What is a Colonoscopy?
The colonoscope is a long flexible tube, which can be inserted through the rectum and allows examination of the large intestine and if possible the last part of the small intestine. Through the colonoscope small tissue samples (biopsies) and polyps can be removed for pathological diagnosis.
Your doctor may want to perform a colonoscopy for a variety of diagnostic and therapeutic reasons.
Diagnostic indications include screening or surveillance for colon cancer, evaluating signs and symptoms suggestive of possible colonic or lower small bowel disease, assessing a response to treatment in patients with known colonic disease (eg, inflammatory bowel disease), and evaluating abnormalities found on imaging studies. Therapeutic indications include stricture dilation, stent placement, colonic decompression, and foreign body removal. In addition, abnormalities found during diagnostic procedures may require therapeutic intervention.
- The colon must be clean for the procedure to be accurate and complete.
- You will be given detailed instructions regarding the dietary restrictions to be followed and the cleansing routine (bowel preparation) to be taken the day prior to the procedure. Your age and medical history will influence the choice of bowel preparation used.
- If you are scheduled for a morning procedure you should have nothing to eat or drink, including water, from midnight the night before. If your procedure is scheduled for the afternoon (after 1pm) then you can have clear fluids prior to 7am but then nothing to eat or drink, including water.
- Medications: please discuss with you specialist, GP or contact our Centre for advice.
Click here to download the Colonoscopy preparation for a MORNING procedure
Click here to download the Colonoscopy preparation for a AFTERNOON procedure
- Please arrive at the center at your given appointment time.
- Please present your doctor’s referral to our reception staff, who will confirm your booking.
- You will be asked to fill in some paperwork providing us with your medical history and relevant personal details - Click Here to download the Admission Form.
- You will have a short wait in the waiting room.
- An Endoscopy Nurse will escort you to a consulting room where we will take further detailed history and explain your procedure. Please take this opportunity to ask any questions.
- You will then have a consultation by the Endoscopist & Anaesthetist.
- For colonoscopy you will be asked to change into a patient gown.
- You will then be escorted into theatre for your procedure.
- Your appointment time is your arrival time to be at our Centre and not your procedure time. You can expect to be at the Centre for 2 to 4 hours.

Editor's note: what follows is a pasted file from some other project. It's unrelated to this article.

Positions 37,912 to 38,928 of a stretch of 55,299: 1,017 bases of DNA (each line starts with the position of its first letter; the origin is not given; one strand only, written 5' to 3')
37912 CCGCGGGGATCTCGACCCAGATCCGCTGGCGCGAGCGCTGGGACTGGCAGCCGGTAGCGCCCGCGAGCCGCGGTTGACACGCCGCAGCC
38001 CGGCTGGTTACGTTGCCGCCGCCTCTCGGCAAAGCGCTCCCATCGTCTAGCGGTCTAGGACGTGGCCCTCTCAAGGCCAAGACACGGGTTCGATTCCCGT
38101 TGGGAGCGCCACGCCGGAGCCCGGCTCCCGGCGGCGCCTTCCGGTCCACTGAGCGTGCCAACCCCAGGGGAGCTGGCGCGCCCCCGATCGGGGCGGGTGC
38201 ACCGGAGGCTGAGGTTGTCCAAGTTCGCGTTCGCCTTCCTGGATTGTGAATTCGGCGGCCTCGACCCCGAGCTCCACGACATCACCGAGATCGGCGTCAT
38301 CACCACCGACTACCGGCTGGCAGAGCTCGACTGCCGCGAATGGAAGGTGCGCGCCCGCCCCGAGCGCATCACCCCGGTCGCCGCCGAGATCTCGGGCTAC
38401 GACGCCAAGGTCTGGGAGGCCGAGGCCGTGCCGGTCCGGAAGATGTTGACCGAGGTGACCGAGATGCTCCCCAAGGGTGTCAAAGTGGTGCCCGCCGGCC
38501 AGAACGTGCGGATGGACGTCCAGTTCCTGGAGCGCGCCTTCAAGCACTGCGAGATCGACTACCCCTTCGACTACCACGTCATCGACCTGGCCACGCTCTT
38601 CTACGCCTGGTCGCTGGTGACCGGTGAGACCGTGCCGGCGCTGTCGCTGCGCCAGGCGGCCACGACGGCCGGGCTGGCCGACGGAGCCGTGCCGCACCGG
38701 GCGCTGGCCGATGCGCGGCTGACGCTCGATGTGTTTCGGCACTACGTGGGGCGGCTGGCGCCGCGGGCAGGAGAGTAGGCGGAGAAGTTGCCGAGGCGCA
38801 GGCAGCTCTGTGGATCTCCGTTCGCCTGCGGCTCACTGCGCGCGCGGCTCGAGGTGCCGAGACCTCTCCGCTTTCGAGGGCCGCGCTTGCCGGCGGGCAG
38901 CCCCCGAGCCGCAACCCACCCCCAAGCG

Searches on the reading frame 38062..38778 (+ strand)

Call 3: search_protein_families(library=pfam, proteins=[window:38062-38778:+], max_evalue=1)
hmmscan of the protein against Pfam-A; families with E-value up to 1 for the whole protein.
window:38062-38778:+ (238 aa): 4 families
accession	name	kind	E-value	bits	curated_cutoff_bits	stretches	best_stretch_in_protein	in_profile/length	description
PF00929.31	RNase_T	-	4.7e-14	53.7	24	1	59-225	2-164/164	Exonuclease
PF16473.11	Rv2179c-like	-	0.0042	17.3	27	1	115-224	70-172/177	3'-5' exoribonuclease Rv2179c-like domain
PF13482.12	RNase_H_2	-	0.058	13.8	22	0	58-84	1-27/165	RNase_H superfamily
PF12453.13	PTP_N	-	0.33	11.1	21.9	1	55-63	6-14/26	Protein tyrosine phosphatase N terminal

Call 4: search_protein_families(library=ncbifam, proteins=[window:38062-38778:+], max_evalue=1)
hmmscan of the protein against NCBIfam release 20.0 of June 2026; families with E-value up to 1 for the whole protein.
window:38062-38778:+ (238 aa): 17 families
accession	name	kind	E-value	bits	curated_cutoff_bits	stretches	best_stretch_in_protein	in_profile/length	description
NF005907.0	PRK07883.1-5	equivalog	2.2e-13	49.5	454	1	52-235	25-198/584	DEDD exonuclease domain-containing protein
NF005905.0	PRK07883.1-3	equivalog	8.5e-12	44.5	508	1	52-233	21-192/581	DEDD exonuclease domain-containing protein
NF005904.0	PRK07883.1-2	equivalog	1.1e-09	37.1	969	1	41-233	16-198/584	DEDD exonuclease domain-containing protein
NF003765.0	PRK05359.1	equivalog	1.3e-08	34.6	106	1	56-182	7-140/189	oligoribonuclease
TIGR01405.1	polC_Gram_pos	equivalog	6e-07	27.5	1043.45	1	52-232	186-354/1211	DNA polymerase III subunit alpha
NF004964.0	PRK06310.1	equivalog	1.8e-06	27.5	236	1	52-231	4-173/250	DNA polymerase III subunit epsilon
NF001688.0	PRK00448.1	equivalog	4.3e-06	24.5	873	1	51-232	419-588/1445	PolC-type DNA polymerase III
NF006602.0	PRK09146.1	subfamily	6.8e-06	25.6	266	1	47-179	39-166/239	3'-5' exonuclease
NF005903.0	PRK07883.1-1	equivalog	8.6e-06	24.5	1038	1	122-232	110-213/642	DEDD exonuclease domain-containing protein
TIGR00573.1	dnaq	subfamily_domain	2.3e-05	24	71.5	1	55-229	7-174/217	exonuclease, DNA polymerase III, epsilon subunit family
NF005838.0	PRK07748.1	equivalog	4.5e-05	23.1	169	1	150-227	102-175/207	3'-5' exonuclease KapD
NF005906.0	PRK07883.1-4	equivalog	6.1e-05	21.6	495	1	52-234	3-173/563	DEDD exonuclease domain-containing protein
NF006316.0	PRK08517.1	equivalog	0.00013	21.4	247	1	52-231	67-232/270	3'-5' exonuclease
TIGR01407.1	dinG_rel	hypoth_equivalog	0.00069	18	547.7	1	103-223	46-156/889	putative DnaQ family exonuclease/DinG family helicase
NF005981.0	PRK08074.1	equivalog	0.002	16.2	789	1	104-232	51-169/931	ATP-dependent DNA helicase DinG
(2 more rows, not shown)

- We will usually ask you to complete and return the Admission Form prior to the day of your procedure so your health information can be reviewed by our nursing team.
- You must organize a responsible adult to take you home after your procedure as you are not able to drive or take a taxi by yourself for the remainder of the day. Public transport is not recommended even with the aid of an adult companion.
- We recommend that you are supervised by an adult for the first 24 hours following your procedure.
- Please leave all jewelry and valuables at home.
What to bring
- Your referral
- Your Health Insurance Membership details
- Any concession and Medicare cards
- Wear loose comfortable clothing and footwear
After the Procedure
- Following your procedure the nurses will monitor your progress in the recovery room.
- When you have recovered sufficiently the nurses will prepare you for discharge and the receptionist will contact your transport / companion.
You will require a responsible adult to escort you home and supervise you for the first 24 hours.
- After your discharge you should go home and rest.
- There may be a mild, temporary abdominal discomfort which can be relieved by walking around.
- You may eat and drink as normal unless advised otherwise.
- If biopsies were taken or a polyp removed, you may pass a small amount of blood.
- You should not drive a car or any other vehicle, or operate dangerous machinery for the remainder of the day, even if you feel unaffected.
- If you have severe or persistent abdominal pain, pass a large amount of blood or have any other concerns, you should seek urgent medical advice by either contacting your Specialist or GP or presenting yourself to your local hospital Emergency Department.
You can call our Nurse Unit Manager on the following after hours number 0418 335 144 if you have any concerns.